French energy company Total has withdrawn workers from a $20 billion gas project in the southern African country after a nearby jihadi attack.
The French fuel giant Total on Monday halted work on its $20 billion (€16.5 billion) gas project in Mozambique and withdrew all personnel because of the worsening security situation.
The project — on the northern Cabo Delgado province’s Afungi Peninsula — is the largest of several Liquefied Natural Gas (LNG) investments aimed at transforming the southern African country’s economy.
Total had already suspended its work after jihadi insurgents killed dozens of civilians in the nearby town of Palma in March. The attack was the latest in a string of incidents in the gas-rich province.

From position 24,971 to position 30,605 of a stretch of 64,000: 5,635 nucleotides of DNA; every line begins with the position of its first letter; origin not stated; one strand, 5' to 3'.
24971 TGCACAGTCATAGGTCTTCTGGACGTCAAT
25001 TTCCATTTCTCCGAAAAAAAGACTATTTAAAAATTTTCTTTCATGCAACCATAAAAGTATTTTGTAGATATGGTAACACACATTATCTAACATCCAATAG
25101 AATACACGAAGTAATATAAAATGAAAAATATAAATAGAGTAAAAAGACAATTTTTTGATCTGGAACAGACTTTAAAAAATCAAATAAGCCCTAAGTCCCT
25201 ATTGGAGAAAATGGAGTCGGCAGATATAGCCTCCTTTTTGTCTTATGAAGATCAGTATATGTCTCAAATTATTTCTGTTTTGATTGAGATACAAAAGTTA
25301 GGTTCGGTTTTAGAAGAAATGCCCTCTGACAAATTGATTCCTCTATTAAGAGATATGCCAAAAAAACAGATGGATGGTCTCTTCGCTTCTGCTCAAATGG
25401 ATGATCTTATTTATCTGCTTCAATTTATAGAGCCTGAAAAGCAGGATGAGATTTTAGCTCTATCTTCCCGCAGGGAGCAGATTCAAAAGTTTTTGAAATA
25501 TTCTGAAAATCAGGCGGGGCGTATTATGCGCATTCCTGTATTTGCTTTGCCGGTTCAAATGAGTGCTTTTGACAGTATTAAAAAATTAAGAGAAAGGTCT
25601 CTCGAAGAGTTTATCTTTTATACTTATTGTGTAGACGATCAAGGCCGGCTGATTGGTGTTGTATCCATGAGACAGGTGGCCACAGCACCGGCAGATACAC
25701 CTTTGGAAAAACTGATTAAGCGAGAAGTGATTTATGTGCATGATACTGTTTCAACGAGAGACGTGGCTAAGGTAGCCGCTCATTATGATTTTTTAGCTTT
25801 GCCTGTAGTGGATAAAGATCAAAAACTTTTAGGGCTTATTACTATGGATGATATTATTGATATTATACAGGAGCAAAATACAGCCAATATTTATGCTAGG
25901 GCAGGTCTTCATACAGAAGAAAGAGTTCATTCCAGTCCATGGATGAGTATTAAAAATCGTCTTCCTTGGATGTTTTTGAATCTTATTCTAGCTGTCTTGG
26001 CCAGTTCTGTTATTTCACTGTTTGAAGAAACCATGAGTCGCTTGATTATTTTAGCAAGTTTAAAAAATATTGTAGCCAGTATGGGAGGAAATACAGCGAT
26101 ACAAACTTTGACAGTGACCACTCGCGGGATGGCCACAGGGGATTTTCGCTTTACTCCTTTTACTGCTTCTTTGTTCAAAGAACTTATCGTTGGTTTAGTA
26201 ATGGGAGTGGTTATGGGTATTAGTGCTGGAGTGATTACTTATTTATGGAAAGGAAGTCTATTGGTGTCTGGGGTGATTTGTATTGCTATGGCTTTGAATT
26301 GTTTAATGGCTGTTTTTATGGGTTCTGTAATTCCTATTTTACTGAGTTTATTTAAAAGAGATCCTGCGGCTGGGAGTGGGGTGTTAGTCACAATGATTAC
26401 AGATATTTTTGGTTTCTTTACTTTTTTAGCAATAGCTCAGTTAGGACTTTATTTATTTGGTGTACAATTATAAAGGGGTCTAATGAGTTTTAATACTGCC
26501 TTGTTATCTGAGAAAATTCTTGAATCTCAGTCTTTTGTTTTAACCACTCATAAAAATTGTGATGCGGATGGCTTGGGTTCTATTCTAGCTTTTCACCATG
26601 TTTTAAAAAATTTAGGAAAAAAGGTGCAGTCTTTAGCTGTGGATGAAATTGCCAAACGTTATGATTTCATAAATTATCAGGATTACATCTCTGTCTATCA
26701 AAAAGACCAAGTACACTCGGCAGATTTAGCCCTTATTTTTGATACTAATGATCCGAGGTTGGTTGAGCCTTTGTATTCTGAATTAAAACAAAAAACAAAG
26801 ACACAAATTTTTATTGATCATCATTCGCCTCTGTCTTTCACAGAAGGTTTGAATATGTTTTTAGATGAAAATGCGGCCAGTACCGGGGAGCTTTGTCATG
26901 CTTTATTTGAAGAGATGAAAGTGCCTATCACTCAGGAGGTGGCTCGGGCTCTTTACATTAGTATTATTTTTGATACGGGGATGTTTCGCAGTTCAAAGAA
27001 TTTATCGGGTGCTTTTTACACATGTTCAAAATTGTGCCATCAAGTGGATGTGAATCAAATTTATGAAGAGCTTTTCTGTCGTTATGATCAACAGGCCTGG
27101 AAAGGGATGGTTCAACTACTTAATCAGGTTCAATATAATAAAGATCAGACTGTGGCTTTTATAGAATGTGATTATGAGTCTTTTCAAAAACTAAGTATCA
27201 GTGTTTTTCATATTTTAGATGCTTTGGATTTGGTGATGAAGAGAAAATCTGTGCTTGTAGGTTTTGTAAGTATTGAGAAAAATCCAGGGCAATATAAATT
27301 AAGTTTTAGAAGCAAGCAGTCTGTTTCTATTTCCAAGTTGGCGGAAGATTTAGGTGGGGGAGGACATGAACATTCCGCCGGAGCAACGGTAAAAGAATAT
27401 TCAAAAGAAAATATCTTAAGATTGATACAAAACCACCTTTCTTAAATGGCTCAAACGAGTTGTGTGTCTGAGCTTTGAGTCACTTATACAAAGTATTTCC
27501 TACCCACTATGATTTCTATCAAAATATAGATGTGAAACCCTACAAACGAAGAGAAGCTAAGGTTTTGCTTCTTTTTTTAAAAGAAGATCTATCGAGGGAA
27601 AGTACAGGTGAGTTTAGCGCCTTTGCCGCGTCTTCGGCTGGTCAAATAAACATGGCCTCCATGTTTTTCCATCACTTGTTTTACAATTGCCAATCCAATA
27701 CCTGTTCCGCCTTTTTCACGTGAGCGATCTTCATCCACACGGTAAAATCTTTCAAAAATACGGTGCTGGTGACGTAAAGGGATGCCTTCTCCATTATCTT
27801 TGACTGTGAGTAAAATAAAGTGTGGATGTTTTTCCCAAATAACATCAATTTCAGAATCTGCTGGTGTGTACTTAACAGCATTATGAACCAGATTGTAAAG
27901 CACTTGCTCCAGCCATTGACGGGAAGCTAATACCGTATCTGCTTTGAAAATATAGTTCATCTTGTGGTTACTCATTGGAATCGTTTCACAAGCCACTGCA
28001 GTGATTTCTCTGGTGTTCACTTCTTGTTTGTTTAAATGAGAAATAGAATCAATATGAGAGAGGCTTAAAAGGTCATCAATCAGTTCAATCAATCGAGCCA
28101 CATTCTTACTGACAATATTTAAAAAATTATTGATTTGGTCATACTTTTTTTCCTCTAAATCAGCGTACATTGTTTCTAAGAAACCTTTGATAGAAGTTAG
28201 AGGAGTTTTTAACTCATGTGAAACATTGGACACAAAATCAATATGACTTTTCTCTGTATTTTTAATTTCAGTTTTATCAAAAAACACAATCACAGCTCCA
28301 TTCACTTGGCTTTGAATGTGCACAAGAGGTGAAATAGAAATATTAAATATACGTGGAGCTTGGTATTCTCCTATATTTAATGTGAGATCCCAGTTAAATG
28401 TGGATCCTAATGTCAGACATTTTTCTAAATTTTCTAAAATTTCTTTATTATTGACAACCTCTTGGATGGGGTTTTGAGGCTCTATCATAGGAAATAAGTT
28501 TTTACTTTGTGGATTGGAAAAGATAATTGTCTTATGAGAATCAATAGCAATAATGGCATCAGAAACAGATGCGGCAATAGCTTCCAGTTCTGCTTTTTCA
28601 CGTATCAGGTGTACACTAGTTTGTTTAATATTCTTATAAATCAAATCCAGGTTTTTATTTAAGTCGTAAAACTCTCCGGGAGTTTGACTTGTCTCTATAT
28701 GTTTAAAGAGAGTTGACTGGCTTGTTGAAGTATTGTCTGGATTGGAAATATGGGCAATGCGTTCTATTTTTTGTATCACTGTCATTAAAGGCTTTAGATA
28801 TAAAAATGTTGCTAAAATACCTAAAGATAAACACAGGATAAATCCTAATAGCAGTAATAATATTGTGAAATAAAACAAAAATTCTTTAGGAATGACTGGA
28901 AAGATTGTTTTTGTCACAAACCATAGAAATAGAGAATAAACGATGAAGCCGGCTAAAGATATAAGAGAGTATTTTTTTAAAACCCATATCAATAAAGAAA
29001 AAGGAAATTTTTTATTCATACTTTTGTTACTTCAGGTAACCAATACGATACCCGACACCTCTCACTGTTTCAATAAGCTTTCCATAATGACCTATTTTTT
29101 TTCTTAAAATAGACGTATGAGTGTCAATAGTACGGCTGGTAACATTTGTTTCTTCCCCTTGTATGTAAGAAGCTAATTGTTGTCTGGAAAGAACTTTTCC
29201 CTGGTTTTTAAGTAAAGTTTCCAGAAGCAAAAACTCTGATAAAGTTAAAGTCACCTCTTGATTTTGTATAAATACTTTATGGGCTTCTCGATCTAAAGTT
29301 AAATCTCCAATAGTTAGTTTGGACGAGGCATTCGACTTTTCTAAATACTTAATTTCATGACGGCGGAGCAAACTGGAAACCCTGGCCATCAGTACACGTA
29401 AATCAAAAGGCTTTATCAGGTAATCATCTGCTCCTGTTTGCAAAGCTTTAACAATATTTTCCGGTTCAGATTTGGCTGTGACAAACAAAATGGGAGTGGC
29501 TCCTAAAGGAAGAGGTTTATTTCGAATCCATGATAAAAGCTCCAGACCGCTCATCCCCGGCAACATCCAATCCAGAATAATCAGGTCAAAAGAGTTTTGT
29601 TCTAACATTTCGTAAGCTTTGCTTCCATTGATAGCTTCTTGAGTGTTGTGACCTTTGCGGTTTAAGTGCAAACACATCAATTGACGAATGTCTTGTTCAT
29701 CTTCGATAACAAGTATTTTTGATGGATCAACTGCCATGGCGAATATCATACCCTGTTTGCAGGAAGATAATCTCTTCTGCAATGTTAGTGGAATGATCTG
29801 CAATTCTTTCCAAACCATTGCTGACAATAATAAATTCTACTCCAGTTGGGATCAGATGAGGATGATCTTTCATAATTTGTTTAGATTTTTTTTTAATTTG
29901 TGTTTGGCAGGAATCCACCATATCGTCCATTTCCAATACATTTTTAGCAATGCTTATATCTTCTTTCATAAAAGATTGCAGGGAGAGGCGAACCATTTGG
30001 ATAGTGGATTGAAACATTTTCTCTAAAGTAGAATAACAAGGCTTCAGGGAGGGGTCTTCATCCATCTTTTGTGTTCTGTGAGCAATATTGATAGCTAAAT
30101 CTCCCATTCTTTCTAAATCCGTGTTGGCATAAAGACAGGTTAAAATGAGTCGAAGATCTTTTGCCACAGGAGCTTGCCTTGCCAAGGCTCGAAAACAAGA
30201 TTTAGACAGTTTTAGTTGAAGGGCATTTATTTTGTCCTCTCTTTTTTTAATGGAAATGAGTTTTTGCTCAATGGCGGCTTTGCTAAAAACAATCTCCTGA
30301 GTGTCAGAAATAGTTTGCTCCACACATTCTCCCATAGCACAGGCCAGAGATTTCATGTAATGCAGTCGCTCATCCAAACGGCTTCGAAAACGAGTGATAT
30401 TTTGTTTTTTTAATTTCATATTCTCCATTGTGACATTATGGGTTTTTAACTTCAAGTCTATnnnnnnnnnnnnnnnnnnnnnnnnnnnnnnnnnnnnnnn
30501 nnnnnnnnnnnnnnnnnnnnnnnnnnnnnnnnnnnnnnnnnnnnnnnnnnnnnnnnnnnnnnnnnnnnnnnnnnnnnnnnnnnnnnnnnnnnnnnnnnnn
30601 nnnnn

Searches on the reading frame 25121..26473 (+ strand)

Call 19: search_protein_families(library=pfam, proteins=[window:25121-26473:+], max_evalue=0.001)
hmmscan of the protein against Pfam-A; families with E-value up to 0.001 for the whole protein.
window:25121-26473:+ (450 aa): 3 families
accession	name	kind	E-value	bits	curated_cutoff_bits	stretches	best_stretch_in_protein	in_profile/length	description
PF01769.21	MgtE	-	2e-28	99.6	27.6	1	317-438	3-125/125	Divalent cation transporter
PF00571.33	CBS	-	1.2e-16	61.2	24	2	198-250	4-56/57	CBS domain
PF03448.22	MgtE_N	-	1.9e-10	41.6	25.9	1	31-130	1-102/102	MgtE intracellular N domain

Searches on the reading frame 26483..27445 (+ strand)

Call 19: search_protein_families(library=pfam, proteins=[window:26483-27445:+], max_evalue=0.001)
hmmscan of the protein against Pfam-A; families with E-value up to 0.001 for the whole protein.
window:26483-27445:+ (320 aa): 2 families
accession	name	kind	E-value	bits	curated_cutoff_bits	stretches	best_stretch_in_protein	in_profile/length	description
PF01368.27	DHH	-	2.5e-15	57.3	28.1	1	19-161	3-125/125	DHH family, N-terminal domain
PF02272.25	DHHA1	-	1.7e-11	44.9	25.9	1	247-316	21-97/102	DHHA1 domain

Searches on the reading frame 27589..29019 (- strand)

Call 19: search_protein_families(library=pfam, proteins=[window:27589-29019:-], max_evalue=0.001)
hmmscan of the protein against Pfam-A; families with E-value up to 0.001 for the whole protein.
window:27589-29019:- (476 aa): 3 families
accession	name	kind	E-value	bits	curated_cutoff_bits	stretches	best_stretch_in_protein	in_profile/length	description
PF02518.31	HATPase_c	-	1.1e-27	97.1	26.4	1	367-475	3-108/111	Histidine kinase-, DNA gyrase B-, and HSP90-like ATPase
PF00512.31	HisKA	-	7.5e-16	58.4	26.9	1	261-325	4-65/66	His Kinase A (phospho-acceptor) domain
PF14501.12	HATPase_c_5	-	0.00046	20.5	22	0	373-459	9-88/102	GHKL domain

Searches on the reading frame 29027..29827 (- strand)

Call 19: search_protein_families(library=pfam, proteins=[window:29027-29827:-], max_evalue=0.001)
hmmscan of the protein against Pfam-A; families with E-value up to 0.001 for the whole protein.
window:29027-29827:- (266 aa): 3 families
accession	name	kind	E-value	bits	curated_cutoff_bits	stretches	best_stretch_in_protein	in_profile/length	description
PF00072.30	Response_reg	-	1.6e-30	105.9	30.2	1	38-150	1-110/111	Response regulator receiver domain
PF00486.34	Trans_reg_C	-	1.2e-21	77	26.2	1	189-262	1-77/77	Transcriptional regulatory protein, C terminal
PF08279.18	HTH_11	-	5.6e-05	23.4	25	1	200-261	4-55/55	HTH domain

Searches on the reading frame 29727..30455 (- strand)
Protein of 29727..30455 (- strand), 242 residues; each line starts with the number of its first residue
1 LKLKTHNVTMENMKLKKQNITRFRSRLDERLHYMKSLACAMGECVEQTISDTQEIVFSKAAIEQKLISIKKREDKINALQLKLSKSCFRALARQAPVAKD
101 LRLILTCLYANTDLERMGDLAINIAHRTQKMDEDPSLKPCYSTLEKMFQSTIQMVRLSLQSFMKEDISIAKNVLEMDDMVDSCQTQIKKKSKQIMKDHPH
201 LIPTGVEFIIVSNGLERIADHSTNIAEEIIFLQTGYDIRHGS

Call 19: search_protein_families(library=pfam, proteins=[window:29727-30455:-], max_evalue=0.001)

“Considering the evolution of the security situation in the north of the Cabo Delgado province in Mozambique, Total confirms the withdrawal of all Mozambique LNG project personnel from the Afungi site,” the company said.
Total said it hoped that the security situation could be improved, without giving any further commitments about activities being resumed.
“Total expresses its solidarity with the government and people of Mozambique and wishes that the actions carried out by the government of Mozambique and its regional and international partners will enable the restoration of security and stability in Cabo Delgado province in a sustained manner,” it said.
The company said it was declaring force majeure, a clause that would free it from contractual obligations linked to the project on the grounds of an extraordinary event or circumstance.
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